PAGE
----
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Chapter 7: Photosynthesis (Outline)

Chapter 7: Photosynthesis (Outline)

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Chapter 7: Photosynthesis (Outline)

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  1. Chapter 7: Photosynthesis (Outline) • Photosynthetic Organisms • Flowering Plants as Photosynthesizers • Photosynthesis • Light Reactions • Noncyclic Pathway • Calvin Cycle Reactions • Carbon Dioxide Fixation • Reduction of Carbon Dioxide • Regeneration of RuBP • C4 • CAM

  2. Photosynthetic Organisms • Organisms cannot live without energy • Almost all the energy that organisms used comes from the solar energy • Photosynthesis: • A process that captures solar energy and transforms it into chemical energy (carbohydrate) • Occurrs in higher plants, algae, mosses, photosynthetic protists and some bacteria (cyanobacteria)

  3. Photosynthetic Organisms • Autotrophs – organisms having the ability to synthesize carbohydrates • Heterotrophs – are consumers that use carbohydrates produced by photosynthesis

  4. Flowering Plants & Photosynthesis • Photosynthesis takes place in the green portions of plants • Leaf of flowering plant contains mesophyll tissue with chloroplasts • Specialized to carry on photosynthesis • CO2 enters leaf through stomata • Diffuses into chloroplasts in mesophyll cells • In the stroma, CO2 is combined with H2O to form C6H12O6 (sugar) • Chlorophyll is capable of absorbing solar energy, which drives photosynthesis

  5. Photosynthesis • The process of photosynthesis is an example of a redox reaction (i.e. movement of electrons from one molecule to another) • In living things, electrons are accompanied by hydrogen ions (H+ + e) • Oxidation is the loss of hydrogen atoms; Reduction is the gain of hydrogen atoms

  6. Photosynthesis • Carbon dioxide reduction requires energy and hydrogen atoms • Solar energy will be used to generate ATP needed to reduce CO2 to sugar • Electrons needed to reduce CO2 will be carried by a coenzyme (NADP+) • NADP+ is the active redox coenzyme of photosynthesis • When NADP+ is reduced, it accepts 2 e- and H+ • When NADP+ is oxidized, it gives up its electrons

  7. Photosynthetic Reactions • In the 1930’s, C. B. van Niel studying photosynthesis in bacteria discovered that CO2 was not split in the process of carbohydrate synthesis • Researchers later confirmed using the isotope oxygen (18O) that O2 given off from photosynthesis comes from waternot CO2 • When water splits, O2 is released and the hydrogen atoms (2 e- + H+) are taken up by NADPH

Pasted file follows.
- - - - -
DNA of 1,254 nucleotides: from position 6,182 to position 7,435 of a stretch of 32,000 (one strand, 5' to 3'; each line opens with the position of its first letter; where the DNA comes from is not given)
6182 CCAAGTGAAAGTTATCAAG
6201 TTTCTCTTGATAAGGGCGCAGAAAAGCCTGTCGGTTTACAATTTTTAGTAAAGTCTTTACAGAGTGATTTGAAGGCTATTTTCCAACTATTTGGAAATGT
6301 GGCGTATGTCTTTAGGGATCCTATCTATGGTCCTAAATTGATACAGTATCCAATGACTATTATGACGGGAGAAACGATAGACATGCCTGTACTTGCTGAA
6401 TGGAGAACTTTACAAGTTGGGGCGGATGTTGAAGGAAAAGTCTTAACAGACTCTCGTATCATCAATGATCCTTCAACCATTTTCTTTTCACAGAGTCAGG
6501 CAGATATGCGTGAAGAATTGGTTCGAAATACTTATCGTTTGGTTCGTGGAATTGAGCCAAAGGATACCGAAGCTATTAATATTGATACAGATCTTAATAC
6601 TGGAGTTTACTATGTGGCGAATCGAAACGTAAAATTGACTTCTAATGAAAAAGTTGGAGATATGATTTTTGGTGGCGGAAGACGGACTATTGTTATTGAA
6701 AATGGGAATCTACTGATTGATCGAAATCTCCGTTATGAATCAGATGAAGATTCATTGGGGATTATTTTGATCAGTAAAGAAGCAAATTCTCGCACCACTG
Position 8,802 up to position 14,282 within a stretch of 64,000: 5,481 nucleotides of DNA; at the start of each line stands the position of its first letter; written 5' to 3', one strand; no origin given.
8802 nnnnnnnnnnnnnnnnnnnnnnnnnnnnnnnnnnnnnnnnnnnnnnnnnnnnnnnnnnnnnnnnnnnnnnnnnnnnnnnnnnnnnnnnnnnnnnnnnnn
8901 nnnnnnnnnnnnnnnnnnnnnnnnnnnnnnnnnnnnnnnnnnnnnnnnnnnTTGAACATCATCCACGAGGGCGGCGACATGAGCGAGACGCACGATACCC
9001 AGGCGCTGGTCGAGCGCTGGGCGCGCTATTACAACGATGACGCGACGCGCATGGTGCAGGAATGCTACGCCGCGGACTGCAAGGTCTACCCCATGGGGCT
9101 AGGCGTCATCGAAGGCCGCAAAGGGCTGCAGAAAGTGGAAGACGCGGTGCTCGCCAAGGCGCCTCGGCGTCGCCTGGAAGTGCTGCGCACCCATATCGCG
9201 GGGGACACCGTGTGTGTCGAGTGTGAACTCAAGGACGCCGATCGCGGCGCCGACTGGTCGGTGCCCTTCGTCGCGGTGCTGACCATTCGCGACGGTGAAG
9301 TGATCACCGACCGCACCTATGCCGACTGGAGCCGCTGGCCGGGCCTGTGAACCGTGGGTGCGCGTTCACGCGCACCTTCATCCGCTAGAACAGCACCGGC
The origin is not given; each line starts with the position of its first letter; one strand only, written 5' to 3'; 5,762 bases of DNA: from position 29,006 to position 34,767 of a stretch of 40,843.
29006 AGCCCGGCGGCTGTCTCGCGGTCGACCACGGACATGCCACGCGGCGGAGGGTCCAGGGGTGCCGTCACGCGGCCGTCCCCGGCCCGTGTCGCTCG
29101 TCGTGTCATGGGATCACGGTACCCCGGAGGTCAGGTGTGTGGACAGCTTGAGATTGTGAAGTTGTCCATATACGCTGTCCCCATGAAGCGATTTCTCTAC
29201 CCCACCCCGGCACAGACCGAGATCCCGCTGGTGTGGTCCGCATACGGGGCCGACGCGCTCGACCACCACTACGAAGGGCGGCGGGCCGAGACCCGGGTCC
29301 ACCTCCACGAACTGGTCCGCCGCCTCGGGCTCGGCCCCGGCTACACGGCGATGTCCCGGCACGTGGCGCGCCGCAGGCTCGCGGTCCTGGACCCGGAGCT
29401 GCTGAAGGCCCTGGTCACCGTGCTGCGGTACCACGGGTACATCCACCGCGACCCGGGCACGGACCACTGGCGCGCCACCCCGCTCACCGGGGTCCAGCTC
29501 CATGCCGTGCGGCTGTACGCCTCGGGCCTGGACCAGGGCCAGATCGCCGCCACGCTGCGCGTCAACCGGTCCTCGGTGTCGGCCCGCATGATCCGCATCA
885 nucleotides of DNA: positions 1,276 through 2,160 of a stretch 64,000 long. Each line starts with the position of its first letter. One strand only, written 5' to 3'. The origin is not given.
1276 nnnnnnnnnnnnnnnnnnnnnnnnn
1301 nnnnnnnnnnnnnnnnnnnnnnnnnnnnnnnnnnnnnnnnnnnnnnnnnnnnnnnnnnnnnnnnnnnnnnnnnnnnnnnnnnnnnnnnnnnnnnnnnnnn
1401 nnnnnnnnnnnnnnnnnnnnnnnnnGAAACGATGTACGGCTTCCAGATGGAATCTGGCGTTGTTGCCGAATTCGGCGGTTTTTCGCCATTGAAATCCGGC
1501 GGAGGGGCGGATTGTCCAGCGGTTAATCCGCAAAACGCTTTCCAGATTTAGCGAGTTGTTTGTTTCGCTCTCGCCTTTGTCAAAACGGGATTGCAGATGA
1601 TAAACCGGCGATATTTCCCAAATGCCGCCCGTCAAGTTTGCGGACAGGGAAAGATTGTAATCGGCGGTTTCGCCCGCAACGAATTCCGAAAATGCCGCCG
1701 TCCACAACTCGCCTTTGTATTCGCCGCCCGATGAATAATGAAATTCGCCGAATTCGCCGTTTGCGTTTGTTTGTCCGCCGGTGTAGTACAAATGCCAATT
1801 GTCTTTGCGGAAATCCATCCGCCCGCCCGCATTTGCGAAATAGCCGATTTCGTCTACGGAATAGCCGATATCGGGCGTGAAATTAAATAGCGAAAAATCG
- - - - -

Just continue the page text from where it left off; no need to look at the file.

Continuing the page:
8. Photosynthetic Reactions • Light Reactions: • Chlorophyll present in thylakoid membranes absorbs solar energy • This energizes electrons • Electrons move down electron transport chain • Pumps H+ into thylakoids • Used to makeATP out of ADP and NADPH out of NADP+ • Calvin Cycle Reactions: • In the stroma, CO2 is reduced to a carbohydrate • Reduction requires the ATP and NADPH produced in the light reactions

  9. Photosynthesis Overview

  10. Photosynthetic Pigments • Pigments: • Molecules that absorb some colors in rainbow (visible light) more than others, why? • Colors least absorbed reflected/transmitted most • Absorption Spectra • Graph showing relative absorption of the various colors of the rainbow • Chlorophylls a and b(main pigments) are green because they absorb much of the reds and blues of white light • Carotenoids are accessory pigments

  11. Phosynthetic Pigments and Photosynthesis

  12. Spectrophotometer • An instrument which measures the amount of light of a specified wavelength which passes through a medium • Amount of light absorbed at each wavelength is plotted on a graph, resulting in an absorption spectra

  13. Light Reactions • Thelight reactions utilize two photosystems: • Photosystem I (PSI) • Photosystem II (PSII) • A photosystem consists of • Pigment complex (molecules of chlorophylls a & b the carotenoids) and electron acceptor molecules thathelp collect solar energy like an antenna • Occur in the thylakoid membranes

  14. The Noncyclic Electron Pathway • Uses two photosystems, PS IandPS II • Energy enters the system when PS II becomes excited by light • Causes an electron to be ejected from the reaction center (chlorophyll a) • Electron travels down electron transport chain to PS I • PS II takes replacement electron from H2O, which splits, releasing O2 and H+ ions • The H+ ions concentrate in thylakoid chambers • Which causes ATP production, how?